The other day I went into the Guildhall Art Gallery where I found an entire series of artworks depicting the heart of London over the centuries. Here are a few that I liked.
First off, Blackfriars Bridge and St Paul's, a view painted many times by William Marlow (1740-1813). The City wharves are visible through the bridge's Portland stone arches. The design of the bridge was by a 25-year-old man called Robert Mylne who had been influenced by Piranesi during his sojourn in Italy.
|Blackfriars Bridge and St Paul's Cathedral, by William Marlow|
Next, we have a depiction of a frozen Thames, which happened fairly frequently in the years before the demolition of Old London Bridge, the river's flow having been impeded considerably by that structure. Frost Fairs used to be held atop the ice. This view is from Whitehall looking north and east from Westminster Bridge on the right, which was under construction at the time.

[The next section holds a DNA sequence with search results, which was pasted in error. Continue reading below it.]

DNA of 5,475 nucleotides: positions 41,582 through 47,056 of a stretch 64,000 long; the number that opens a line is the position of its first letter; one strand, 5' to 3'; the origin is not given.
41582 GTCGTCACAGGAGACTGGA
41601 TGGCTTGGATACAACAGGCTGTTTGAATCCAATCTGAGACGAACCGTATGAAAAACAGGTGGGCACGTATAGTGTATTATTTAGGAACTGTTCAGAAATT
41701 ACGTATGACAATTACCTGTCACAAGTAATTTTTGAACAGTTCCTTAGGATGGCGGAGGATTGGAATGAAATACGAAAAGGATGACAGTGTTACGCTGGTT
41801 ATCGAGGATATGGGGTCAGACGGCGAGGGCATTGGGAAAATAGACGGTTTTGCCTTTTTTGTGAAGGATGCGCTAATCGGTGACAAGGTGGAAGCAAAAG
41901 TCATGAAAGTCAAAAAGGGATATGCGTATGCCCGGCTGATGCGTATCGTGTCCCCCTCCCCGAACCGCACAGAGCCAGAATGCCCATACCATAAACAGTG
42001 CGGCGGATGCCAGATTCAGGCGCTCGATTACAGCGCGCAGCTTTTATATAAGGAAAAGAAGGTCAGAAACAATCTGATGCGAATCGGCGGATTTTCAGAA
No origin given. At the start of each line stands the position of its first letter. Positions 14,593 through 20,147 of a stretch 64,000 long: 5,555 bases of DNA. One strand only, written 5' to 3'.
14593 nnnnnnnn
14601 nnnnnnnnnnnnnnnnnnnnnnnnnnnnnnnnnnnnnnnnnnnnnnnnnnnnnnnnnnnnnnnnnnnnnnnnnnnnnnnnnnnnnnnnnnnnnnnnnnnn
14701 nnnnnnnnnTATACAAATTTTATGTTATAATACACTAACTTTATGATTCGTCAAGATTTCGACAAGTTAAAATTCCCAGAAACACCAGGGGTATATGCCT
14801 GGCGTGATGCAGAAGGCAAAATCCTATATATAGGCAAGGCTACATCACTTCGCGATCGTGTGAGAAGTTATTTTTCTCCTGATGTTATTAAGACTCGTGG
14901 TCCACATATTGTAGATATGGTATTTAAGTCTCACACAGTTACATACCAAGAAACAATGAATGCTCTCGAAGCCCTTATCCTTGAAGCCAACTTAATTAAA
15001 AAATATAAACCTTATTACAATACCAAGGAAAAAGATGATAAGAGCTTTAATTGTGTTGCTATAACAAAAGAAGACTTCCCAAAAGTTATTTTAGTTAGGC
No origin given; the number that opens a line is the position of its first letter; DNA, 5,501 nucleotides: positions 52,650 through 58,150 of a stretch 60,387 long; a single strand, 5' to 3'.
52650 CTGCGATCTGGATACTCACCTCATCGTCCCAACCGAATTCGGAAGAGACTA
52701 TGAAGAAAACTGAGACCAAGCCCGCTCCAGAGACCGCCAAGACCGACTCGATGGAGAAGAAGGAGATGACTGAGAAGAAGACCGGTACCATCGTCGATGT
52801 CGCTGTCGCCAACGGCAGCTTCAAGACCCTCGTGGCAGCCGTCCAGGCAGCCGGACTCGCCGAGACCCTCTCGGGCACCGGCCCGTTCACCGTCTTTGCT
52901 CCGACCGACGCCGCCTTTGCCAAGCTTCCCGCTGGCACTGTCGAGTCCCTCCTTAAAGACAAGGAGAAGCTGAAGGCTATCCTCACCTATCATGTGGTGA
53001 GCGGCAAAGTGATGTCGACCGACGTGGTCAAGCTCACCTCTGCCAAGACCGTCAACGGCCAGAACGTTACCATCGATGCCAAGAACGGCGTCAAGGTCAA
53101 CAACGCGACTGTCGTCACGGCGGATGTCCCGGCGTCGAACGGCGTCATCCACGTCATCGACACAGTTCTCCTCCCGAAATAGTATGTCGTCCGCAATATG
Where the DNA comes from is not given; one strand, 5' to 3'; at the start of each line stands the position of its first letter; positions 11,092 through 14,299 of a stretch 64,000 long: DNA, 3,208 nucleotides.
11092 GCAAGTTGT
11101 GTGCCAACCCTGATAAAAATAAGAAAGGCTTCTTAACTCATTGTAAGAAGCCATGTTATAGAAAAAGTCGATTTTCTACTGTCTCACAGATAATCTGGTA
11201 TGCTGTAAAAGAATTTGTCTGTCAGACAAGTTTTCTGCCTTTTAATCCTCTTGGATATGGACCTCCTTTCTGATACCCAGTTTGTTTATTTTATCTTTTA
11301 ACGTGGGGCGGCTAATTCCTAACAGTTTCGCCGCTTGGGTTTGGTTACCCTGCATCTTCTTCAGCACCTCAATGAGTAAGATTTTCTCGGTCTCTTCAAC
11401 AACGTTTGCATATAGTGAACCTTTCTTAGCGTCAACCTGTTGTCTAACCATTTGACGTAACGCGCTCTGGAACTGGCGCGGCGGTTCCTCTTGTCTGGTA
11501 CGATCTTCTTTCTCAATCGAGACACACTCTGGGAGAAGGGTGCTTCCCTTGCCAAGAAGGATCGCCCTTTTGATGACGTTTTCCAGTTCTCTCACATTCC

|The Thames during the Great Frost of 1739-40, by Jan Griffier|
And finally we have a Canaletto-like sharply limned and well-lit view of the entrance to that foulest of London sewers, the Fleet river. This is an idealised view of the Fleet Ditch with the Bridewell Footbridge making London appear a bit like Venice. St Bride's Church's spire, the Bridewell belfry and St Martin Ludgate's spire are seen atop the roofline.
|Entrance to the Fleet River, by a follower of Samuel Scott|